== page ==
Second, the Boxxer so far is harsher on my arms, not because of chassis stiffness, but simply because the damper doesn't seem to be quite as lively as the Fox damper when soaking up hard/fast hits.
    Since you didn't understand, I will repeat. Smaller riders may find the 40 to stiff and unforgiving in the rough!. I'm sure neither of you have a WC suspension tune on you rig, so yeah, it would be hardly noticeable to you. I'm not ragging on the 40 or calling it "Too Stiff". I want stiff to (that's what she said), but that might not work for everyone not in the top 1% on riders (WC riders). I have wrist and shoulder problems so I need stiff, but compliant, and I know what forgiving means when it comes to stress on the joints.

    By the way, Boxxer went from 32mm to 35mm stanchions and FYI, Marz are 38mm.

    I will admit that most of these are before the Fox magic coating(ha.ha couldn't spell it) came out.

    You might find the stiff chassis deflects too much vibration through your bike and body
    Robin Weaver, Mountain Biking UK


    One big factor is how stiff these forks are, especially if you are coming to them from an older RockShox Boxxer fork. This will invariably bring with it pros and cons – a stiffer fork will potentially create more feedback and could also be considered to be more efficient and precise, although they do lose compliance, which can contribute to arm pump in the rough.
    Doddy, MBUK

    The stiffness keeps them supple however harder you're braking, cornering or smacking into square edges too. You'll need strong wrists and forearms to really exploit this advantage on long courses rather than being battered.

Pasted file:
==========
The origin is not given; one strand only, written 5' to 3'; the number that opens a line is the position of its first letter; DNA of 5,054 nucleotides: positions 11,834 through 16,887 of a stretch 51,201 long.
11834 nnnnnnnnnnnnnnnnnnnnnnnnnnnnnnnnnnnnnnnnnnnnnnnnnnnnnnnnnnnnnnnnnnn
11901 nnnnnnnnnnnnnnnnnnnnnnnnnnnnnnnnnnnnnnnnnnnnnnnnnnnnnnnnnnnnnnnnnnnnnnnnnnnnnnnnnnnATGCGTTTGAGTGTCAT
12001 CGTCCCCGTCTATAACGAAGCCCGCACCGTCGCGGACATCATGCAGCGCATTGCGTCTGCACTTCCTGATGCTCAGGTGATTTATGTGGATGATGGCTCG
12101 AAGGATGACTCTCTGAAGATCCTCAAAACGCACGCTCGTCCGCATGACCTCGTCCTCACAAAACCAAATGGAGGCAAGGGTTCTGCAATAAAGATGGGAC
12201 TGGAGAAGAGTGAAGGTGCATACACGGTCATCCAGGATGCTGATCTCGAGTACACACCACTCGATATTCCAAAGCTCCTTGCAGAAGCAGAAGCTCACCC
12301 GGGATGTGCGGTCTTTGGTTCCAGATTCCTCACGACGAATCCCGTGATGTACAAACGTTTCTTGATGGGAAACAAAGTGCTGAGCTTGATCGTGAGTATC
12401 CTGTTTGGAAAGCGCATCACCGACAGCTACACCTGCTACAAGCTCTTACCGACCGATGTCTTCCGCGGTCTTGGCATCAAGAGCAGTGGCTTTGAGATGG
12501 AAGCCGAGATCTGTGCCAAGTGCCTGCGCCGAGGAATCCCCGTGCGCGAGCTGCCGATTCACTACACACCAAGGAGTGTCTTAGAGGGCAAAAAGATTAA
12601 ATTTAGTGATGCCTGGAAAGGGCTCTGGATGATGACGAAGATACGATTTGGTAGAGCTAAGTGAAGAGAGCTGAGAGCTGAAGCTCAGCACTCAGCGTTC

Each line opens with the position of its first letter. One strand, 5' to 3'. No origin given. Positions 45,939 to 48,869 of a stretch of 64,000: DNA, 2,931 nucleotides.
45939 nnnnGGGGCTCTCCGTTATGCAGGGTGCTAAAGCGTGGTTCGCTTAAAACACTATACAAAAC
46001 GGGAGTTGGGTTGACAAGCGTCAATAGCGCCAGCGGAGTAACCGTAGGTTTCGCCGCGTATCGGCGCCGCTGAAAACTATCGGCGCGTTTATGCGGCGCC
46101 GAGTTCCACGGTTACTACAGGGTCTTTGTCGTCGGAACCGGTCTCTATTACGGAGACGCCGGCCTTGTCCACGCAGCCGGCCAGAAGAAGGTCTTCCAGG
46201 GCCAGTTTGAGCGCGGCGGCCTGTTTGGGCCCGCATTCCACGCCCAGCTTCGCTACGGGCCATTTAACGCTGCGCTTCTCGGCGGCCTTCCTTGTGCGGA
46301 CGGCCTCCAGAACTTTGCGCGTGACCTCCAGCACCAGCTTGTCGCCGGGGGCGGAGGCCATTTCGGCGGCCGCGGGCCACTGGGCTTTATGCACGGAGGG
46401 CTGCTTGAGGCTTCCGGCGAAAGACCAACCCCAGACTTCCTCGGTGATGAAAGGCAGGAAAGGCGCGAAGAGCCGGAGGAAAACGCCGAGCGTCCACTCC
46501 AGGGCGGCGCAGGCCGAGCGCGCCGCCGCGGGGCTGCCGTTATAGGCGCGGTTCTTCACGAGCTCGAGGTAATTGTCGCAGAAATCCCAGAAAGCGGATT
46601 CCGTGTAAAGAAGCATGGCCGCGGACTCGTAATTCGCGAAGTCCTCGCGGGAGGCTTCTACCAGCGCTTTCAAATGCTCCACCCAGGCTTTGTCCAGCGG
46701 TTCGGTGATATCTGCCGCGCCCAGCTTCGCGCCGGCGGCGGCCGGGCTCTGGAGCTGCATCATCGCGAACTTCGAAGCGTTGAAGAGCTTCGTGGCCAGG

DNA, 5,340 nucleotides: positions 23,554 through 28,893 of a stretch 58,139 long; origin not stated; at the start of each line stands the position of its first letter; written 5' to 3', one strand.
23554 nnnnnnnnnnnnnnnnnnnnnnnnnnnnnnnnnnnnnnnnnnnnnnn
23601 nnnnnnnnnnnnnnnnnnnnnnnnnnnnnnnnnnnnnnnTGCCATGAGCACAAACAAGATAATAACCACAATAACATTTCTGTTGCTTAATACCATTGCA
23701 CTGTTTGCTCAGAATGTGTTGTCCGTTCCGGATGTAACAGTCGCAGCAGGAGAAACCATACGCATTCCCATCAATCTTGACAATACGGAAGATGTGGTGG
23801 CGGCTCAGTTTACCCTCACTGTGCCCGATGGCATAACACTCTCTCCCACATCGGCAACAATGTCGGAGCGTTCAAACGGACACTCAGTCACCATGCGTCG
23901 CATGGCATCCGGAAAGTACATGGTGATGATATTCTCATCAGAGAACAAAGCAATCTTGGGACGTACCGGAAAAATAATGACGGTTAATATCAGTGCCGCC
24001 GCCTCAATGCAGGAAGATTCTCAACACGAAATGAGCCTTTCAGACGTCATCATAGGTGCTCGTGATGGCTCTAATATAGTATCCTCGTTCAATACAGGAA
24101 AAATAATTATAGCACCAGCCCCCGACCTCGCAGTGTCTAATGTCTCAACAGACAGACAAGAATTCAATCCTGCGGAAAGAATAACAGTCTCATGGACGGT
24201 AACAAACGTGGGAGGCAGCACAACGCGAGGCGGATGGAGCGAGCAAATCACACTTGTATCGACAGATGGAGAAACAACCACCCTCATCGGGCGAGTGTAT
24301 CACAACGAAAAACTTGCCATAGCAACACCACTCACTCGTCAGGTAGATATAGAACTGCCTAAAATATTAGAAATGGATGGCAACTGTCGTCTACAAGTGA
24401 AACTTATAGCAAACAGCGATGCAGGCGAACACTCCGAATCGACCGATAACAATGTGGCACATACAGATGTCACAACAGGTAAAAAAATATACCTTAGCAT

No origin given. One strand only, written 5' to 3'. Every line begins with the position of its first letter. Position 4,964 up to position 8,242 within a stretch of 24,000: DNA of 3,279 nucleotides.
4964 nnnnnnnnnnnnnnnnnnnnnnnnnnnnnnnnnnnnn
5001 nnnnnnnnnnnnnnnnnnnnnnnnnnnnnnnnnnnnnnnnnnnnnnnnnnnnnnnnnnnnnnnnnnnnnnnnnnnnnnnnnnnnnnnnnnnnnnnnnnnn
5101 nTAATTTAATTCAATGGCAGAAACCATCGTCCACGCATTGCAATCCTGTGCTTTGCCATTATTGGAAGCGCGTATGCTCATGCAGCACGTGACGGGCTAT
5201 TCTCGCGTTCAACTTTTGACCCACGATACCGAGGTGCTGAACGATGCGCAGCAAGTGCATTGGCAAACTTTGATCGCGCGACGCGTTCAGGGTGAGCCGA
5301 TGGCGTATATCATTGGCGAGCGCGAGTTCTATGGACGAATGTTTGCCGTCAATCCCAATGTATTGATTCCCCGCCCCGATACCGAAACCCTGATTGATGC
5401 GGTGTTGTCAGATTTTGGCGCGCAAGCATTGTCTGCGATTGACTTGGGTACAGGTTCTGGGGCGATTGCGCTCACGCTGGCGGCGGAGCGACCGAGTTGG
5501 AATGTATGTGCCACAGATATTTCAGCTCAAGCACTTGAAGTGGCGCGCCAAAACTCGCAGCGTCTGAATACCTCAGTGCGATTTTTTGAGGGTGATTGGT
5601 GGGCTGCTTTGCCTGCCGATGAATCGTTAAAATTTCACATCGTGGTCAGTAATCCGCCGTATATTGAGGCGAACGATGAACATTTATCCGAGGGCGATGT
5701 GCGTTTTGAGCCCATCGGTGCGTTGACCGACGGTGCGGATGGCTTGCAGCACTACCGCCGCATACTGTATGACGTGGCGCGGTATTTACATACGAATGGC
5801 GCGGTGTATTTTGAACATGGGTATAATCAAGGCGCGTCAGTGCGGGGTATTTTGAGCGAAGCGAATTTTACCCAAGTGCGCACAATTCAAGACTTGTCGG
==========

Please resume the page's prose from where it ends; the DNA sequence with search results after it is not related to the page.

BikeRadar

  33. #33
    mtbr member
    Reputation:
    Join Date
    Jan 2011
    Posts
    543
    Quote Originally Posted by Drth Vadr View Post
    By the way, Boxxer went from 32mm to 35mm stanchions and FYI, Marz are 38mm.
    You're right, I confused it with my 888's. Didn't realise Boxxers were still at 35. Thanks for claifying.
    I would take what MBUK says with a grain of salt. I've had a couple of yrs on my 40 (non kashima), I never experienced any of those cons, no arm pump, no sore wrists, nothing nada... and to be honest this is the first time I'm hearing of it.
    Last edited by SV11; 11-09-2012 at 11:44 AM.

  34. #34
    mtbr member
    Reputation: howardyudoing's Avatar
    Join Date
    Mar 2010
    Posts
    283
    Quote Originally Posted by Christina L View Post

    Got the frame two weeks ago! Got some wheels last week. 240s with i23's.
    start a build thread and take lots of pictures!

  35. #35
    mtbr member
    Reputation: Christina L's Avatar
    Join Date
    Sep 2012
    Posts
    66
    I guess what I was worried about the most was "small bump absorption". Can the Boxxer World Cup really be that bad for this? Hate to say it but that's probably the majority of my riding.

  36. #36
    mtbr member
    Reputation:
    Join Date
    Feb 2012
    Posts
    452
    Quote Originally Posted by Christina L View Post
    I guess what I was worried about the most was "small bump absorption". Can the Boxxer World Cup really be that bad for this? Hate to say it but that's probably the majority of my riding.
    I dont notice it, seems to absorb small bumps just fine if set up right..

  37. #37
    ~~~~~~~~
    Reputation: airwreck's Avatar
    Join Date
    Dec 2003
    Posts
    5,879
    Quote Originally Posted by Christina L View Post
    I guess what I was worried about the most was "small bump absorption". Can the Boxxer World Cup really be that bad for this? Hate to say it but that's probably the majority of my riding.
    From what you've described you need to go coil, get the right spring, set it and forget it, oil changes are easy and makes a difference. I ride the old 32mm Team, better suspension is better than better chassis for me. I weigh 150.

Posting Permissions

  • You may not post new threads
  • You may not post replies
  • You may not post attachments
  • You may not edit your posts
  •